Wolf breeds are more willful and moody than dogs and can never be completely domesticated, she said. They resist attempts to manhandle them.

“If you pick them up or if you try to take control of them, they’ll let you know that you’re not in control,” she said.

The blend of dog and wolf creates conflicting impulses, such as obedience one moment and aloofness the next, making it paramount to respect a wolf’s mood, she said.

Don’t pet or grab a grumpy wolf, and don’t get in the middle of two wolves tussling, Caracci said.

State laws about wolf attacks are strict. If a wolf tears into a person, even defending itself, it must be put down.

Caracci told of a woman who bred wolves in Caliente, about 150 miles north of Las Vegas. One day, the woman snatched a cub from a mother wolf, inciting the pack to jump her. As the woman lay maimed in the hospital, her husband euthanized the adult wolves and began drowning the babies.

Caracci rescued one cub, which is now full-grown.

“It takes knowing the animal to protect yourself and the animal,” she said.

The Caraccis get many of their wolves from the West Michigan Society for the Protection and Care of Animals, a sanctuary that houses 50 wolves, along with horses, bears and exotic cats.

She and her husband, an ex-Navy SEAL who trained dolphins to detect underwater mines, learned much about raising wolves from the shelter’s owners.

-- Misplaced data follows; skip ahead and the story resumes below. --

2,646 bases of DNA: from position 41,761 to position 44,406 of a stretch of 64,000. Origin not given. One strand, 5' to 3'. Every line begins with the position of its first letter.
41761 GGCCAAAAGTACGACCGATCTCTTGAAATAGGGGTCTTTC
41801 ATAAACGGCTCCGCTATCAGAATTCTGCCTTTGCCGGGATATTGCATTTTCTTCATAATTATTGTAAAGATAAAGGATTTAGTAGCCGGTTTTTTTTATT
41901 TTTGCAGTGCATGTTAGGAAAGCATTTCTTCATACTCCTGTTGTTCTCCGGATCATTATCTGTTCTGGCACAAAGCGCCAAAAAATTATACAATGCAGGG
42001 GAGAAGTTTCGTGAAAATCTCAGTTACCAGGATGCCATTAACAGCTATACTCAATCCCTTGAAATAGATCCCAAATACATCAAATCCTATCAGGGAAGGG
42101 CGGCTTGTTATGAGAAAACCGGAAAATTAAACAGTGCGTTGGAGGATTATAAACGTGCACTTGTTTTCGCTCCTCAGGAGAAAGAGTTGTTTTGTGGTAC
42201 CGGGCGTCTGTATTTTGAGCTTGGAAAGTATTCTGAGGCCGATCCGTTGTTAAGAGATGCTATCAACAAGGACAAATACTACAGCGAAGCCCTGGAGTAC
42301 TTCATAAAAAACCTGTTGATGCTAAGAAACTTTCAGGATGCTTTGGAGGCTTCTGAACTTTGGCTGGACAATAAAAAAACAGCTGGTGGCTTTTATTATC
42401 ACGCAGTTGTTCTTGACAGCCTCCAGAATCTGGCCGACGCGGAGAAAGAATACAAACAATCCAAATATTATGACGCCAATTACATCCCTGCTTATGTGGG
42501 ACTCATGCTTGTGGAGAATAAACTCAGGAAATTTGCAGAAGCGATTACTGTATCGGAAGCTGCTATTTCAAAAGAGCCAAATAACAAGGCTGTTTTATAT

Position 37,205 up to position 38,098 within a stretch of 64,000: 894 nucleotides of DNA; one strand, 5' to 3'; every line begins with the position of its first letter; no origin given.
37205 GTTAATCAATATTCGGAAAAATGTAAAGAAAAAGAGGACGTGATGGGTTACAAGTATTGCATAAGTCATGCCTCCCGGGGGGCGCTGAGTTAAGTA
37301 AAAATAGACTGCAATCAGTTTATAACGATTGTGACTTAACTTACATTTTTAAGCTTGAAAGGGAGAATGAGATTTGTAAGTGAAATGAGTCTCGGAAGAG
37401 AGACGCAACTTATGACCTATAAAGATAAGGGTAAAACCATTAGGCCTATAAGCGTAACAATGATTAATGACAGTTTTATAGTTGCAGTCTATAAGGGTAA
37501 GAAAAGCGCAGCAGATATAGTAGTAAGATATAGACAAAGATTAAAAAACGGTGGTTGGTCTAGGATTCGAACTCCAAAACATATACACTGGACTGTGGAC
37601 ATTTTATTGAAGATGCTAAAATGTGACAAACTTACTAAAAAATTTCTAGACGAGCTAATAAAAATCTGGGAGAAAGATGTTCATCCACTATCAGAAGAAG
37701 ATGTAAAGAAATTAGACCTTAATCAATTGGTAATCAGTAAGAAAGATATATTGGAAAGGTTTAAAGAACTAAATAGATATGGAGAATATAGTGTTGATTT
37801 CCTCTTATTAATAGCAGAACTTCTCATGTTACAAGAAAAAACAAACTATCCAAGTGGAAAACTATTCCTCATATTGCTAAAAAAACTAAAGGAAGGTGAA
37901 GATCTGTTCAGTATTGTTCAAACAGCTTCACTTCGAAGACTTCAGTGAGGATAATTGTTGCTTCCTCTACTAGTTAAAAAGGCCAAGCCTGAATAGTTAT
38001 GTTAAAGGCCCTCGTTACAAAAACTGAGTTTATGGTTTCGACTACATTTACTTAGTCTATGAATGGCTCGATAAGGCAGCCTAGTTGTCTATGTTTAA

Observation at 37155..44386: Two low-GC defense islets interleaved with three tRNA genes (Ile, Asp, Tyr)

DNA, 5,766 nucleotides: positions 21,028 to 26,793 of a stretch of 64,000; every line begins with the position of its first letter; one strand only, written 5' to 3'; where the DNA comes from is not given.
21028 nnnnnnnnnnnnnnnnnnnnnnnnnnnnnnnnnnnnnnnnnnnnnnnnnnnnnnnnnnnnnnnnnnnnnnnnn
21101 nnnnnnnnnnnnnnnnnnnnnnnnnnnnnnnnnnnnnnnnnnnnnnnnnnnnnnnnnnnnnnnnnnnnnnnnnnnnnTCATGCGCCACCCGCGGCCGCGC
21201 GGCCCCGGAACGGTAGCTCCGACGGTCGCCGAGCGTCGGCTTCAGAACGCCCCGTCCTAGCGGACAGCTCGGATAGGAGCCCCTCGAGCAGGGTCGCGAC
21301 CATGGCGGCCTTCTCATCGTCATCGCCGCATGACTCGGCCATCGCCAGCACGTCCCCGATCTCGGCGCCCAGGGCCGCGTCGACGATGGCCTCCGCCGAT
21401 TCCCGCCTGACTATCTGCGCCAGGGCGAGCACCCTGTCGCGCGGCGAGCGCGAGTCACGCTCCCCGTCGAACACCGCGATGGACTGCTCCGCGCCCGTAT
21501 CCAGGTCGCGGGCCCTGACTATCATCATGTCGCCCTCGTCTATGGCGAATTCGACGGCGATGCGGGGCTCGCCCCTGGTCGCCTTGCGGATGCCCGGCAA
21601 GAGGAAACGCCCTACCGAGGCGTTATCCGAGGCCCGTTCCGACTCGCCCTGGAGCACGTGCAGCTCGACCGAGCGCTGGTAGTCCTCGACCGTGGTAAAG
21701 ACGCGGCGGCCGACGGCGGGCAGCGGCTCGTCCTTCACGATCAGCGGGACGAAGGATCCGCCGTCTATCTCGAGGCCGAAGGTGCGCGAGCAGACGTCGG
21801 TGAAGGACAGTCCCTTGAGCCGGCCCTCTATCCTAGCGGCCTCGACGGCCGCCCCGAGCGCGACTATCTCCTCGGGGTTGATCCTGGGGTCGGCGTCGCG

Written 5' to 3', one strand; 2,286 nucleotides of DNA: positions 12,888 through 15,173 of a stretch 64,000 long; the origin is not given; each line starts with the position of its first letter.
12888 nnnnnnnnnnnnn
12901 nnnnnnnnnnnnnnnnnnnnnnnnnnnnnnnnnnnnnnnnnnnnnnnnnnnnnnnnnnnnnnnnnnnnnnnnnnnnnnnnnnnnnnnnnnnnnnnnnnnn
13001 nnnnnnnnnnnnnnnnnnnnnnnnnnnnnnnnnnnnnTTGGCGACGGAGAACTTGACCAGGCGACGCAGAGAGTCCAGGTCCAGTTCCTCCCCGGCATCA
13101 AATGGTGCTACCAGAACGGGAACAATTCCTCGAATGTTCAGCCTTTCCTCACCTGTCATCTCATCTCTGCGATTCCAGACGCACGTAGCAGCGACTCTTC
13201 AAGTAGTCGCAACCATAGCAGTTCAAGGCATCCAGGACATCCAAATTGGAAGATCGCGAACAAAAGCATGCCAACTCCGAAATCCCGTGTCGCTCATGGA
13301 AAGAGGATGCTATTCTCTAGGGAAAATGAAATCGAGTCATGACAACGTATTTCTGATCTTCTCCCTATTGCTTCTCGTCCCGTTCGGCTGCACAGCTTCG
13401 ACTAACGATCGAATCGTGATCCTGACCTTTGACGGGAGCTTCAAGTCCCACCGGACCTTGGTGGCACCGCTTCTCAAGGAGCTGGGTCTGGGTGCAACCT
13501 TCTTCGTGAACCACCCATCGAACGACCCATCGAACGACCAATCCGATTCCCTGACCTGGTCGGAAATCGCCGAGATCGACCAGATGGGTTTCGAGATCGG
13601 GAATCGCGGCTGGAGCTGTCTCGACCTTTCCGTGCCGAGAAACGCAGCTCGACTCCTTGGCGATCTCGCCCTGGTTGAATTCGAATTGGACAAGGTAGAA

Jim Pearson, who runs the Michigan sanctuary, said the Caraccis often take his overflow of wolves. “They’re very knowledgeable about the animals,” he said.

Pearson agreed that wolves have been maligned. If raised as pups around people, they’ll be friendly, though owners must respect the “stay away” growl.

Owners must build a high fence to corral the animals outdoors, Caracci said.

The county required three layers of tall fencing before the Caraccis could get a permit for their sanctuary, said Joe Boteilho, who oversees county animal control. He noted that Siegfried and Roy’s Secret Garden had to meet strict codes for enclosing tigers, lions and an elephant.

“Different species but the same goal, the safety of the public,” Boteilho said.

WOLF KINSHIP

When not tending the wolves, Caracci works as a nanny. She smiles at how she is a full-fledged nurturer. She becomes reflective as she expresses the kinship she feels with wolves.

“They are regal. They are very sweet. They are very humble,” she said. “It’s an honorable thing to be trusted this much by an animal.”

Mimicking their traits not only makes you better at handling them, it makes you a better person, she said.

Caracci doesn’t plan to expand the sanctuary beyond 20 wolves, because she would have to hire a helper, who might get flustered and yell or slap at a wolf, traumatizing the animal. Regaining a wolf’s trust can take years, she said.

Limiting the shelter’s size means turning down requests to rescue wolves, something she hates doing because she knows they will be euthanized. It breaks her heart, she said, but she can only save so many.

“The happiest day the sanctuary would ever have is if it closed its doors because it’s not needed anymore.”

Contact reporter Scott Wyland at swyland@reviewjournal.com or 455-4519.